Store cupboard essentials

Worcestershire sauce 150ml    £1.19

Mustard powder 57g                  £1.35

Olive oil 500ml                           £2.00 (offer price)

Smoked paprika 50g                  £1.19

Ground ginger 32g                     £0.59

Bay leaves 10g                          £0.60

Fresh tarragon 20g                    £0.80

Tabasco sauce 57g                   £1.69

Sea Salt 350g                             £0.55

Black peppercorns 100g           £1.78

Butter – own brand 250g            £1.50

Total:                                                               £12.16

It shocked me when I costed this out. For me, these are the absolute bare basics of a herb, spice and condiments cupboard and with the exception of the fresh tarragon, they’d all last for ages, but they add another 30% onto the cost of your shop just to get some flavour into those fresh foods you’ve bought. You could save some serious cash here by shopping around if you can. Asian grocers or ‘ethnic’ supermarkets will usually have bags of peppercorns, bayleaves and ginger at twice the size and half the price. Bottles of hot sauce will be cheaper than big brand name Tabasco but everyone likes a different heat so it’s hard to advise what to buy. Olive oil often crops up in pound shops or on offer. Smoked paprika is often cheaper in delis in the cute little tins when you look at price by gram. But if you can only get to a supermarket, products like this really add cost to your shopping.

You’ll use nearly all the fresh vegetables in the course of the week, but should have some of the frozen ones left. Other items like the flour, porridge oats, pearl barley, coconut, rice and popping corn will last for ages and form the basis of following weeks’ meals and snacks. I’ll be talking you through the ways the meals came together and how with a bit of planning you don’t have to be tied to a cooker all week but still enjoy your food and your spare time on a budget. In the meantime, what are your number one herbs, spices or flavourings? Could you give up cumin? Is soy sauce essential? Go without garlic?

Click here to get a PDF version of the shopping list

grocery list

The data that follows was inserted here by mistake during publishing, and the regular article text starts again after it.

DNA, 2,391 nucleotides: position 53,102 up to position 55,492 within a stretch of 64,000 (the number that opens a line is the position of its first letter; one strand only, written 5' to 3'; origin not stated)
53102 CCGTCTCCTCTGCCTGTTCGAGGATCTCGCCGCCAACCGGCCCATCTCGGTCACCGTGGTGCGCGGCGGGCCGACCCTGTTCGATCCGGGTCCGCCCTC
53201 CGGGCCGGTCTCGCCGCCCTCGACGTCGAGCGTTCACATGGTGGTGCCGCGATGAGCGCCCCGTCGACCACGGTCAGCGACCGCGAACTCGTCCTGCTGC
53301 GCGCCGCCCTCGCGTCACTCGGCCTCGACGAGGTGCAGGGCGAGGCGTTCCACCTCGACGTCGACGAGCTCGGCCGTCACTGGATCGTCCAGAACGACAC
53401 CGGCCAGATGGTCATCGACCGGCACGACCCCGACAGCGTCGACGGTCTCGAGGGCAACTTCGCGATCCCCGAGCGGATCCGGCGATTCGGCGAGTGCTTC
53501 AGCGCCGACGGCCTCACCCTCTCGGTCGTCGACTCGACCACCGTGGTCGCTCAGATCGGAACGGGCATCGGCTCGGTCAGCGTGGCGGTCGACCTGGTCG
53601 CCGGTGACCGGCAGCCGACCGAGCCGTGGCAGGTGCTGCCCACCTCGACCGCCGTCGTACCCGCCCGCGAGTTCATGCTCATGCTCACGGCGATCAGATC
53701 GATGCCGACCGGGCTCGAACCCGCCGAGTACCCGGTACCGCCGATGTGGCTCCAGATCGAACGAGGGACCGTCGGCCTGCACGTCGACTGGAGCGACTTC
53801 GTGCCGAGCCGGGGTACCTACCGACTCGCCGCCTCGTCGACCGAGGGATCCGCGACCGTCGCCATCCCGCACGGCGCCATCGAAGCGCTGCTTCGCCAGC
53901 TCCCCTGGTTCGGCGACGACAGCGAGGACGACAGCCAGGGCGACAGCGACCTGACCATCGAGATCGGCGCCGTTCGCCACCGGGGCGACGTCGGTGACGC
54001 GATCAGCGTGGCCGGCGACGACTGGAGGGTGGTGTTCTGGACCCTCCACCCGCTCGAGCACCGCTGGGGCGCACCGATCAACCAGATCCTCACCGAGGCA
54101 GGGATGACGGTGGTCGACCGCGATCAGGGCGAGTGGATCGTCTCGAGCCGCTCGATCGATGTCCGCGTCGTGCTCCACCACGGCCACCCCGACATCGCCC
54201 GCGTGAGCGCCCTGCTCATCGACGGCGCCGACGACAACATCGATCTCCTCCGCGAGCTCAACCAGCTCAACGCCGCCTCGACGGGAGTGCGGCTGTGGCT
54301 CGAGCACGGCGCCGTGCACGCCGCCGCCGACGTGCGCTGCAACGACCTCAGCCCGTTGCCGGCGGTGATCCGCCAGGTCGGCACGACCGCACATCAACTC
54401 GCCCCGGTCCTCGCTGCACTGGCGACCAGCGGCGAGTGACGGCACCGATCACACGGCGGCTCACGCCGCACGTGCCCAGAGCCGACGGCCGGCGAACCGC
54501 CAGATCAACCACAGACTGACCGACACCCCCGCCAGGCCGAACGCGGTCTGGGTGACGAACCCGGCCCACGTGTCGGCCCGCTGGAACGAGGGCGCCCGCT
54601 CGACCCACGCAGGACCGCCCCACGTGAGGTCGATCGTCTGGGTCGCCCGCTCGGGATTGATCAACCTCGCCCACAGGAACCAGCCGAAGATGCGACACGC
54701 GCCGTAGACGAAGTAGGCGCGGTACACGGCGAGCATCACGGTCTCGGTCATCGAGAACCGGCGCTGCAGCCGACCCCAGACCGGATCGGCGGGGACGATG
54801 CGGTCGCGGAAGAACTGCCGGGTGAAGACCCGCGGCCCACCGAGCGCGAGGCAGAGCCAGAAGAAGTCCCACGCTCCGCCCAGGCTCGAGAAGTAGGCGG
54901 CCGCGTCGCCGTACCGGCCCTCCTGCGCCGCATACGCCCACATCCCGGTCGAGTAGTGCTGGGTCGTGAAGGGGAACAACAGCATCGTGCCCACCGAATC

Food for thought

Close-up of lentils in the pan

As sure as day follows night, if the subject of food is mentioned at all, it will inevitably touch on the debate between processed and cooked from fresh food in the UK today. And unless you know everyone in the discussion well and get side tracked into swapping recipes or discussing one’s favourite deli, someone will take the chance to opine on how poor people just need to try harder, be less lazy, just read the labels and realise you can buy a week’s veg for two quid if you’re a good enough member of society. These people are at best out of touch and at worst, running our country.

They are also idiots and liars. What you eat may have an impact on your dietary fibre, but it has bugger all to do with your moral fibre. It’s patronising and reductive to suggest otherwise and to focus on the actions of an individual, rather than those of the food industry, helps no one and hinders many, while causing massive divisions in society. But what would I know? I’m a nice middle class food blogger who grew up on homemade yoghurt and makes their own bacon. Surely I’m part of the problem?

I’m also poor. Not in a pretend can’t afford to split the bill including cocktails for a friend’s birthday or using Orange Wednesday vouchers for Pizza Express way. I’m properly poor. Due to ill health that stretches back to my early teens, I’m currently unable to work and live on benefits. Thanks to the welfare state (for which I could not be more grateful) I have the basic amount of money to live on each week and do just that. I can afford to live and eat well enough to write about it once a week simply due to careful budgeting, being a good and resourceful cook, having time and the generosity of friends and family who shout me lunch and bring wine to dinner. If you buy one Starbucks medium latte a day, picking up a muffin even once, you spend the same in a week as my entire food budget for 7 days.  I think this qualifies me to talk about cooking and eating on a long term low income rather than a summer between uni where you have to make money stretch.